neighborhood history

Everett Massacre Centennial Commemorated

We published a post in the spring about a teacher whose students wrote collaborative novels inspired by their study about the Everett Massacre. The first of those novels is nearly ready to post here on the site, and we are very excited to share.

We apologize for not getting the full schedule posted earlier, but we wanted to let you know about some event surrounding the commemoration of the Centennial  of the Everett Massacre. We're planning to attend some of these events, and we'd love to know if you might be able to make it, too.

Here is the link to the full listing of events from tomorrow onward. There are film screenings, interviews and art presentations commemorating the events surrounding the massacre.  

Saturday's presentationfrom 1-4  includes a talk by artist Deb Fox, the creator of The Everett Massacre: A Graphic Novel. Also featured is Fred Bird of the Labor Press Project at the University of Washington. 

Sunday's documentary film, Cuts, also airing at 1 p.m., documents the lives of shingle weavers, and is followed by the reflections of a real-life shingle sawyer. 

The Main Branch of the Everett Library is located at 2702 Hoyt, Everett, WA 98201.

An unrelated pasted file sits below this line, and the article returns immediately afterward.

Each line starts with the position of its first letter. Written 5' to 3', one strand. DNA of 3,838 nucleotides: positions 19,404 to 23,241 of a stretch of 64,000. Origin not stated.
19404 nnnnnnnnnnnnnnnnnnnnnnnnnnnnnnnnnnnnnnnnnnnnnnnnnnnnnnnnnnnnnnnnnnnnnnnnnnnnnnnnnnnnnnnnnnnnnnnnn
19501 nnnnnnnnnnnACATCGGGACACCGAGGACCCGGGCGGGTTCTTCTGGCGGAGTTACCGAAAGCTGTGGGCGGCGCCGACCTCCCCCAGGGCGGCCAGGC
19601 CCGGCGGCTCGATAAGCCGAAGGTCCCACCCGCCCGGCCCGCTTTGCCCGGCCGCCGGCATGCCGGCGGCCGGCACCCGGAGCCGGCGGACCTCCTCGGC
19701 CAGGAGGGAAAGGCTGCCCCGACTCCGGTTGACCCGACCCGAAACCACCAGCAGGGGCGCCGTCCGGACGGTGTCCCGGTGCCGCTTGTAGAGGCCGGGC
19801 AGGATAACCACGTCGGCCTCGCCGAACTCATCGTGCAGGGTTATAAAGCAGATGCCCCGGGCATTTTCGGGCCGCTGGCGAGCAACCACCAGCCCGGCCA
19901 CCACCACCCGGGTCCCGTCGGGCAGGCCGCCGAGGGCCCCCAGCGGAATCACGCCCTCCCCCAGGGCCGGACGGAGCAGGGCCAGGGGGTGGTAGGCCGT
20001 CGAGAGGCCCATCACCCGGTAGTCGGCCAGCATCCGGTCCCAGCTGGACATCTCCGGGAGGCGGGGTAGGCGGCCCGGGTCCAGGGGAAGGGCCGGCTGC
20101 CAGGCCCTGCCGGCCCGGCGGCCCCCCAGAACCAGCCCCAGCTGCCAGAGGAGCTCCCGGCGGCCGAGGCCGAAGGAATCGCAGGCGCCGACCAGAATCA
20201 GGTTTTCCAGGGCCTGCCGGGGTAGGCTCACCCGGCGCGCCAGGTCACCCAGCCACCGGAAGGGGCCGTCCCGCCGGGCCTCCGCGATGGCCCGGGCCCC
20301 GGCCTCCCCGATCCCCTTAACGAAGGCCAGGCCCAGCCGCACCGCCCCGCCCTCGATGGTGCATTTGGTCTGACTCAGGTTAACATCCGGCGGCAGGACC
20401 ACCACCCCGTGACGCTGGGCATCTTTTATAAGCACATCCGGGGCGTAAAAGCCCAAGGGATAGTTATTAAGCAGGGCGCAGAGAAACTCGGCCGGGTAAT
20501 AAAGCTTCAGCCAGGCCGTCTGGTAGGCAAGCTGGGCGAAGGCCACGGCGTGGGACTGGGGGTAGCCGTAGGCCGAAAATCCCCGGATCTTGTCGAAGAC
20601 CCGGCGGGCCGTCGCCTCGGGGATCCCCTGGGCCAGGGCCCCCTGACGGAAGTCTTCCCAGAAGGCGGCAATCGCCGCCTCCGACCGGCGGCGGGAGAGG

Other events are held at the Evergreen Branch of the Everett Library, located at 9512 Evergreen Way, Everett, WA 98204.


History in Your Neighborhood

When you’re out with family and friends, do you ever see signs like these?


Sometimes I drive my husband crazy on our walks, because I love to stop and read almost every sign we come across on a trail, whether we’re in the city or in a quiet neighborhood.


History is everywhere, and I’m so happy that communities share some of it with us by telling these stories along the trail. This one, for instance… Look at this guy. What happened to him?!?

I walk around the marina in Everett, Washington quite often, and when I saw these new signs, I just had to pause and read about the man missing so many fingers. It was so interesting that I read all the other signs too, and boy, did I learn a bunch!

I wanted to find out more. After I got home, I did a little research using the information on the sign to help my search, and here is what I discovered. This is part of The Port of Everett History Hunt, designed by the Everett Waterfront Historical Interpretive ProgramYou can download this cool activity and share it with others, too.

The Port has recently opened up miles of new trails to explore, and with this map to guide me, I’m sure I’ll be heading out soon to discover more history in my neighborhood!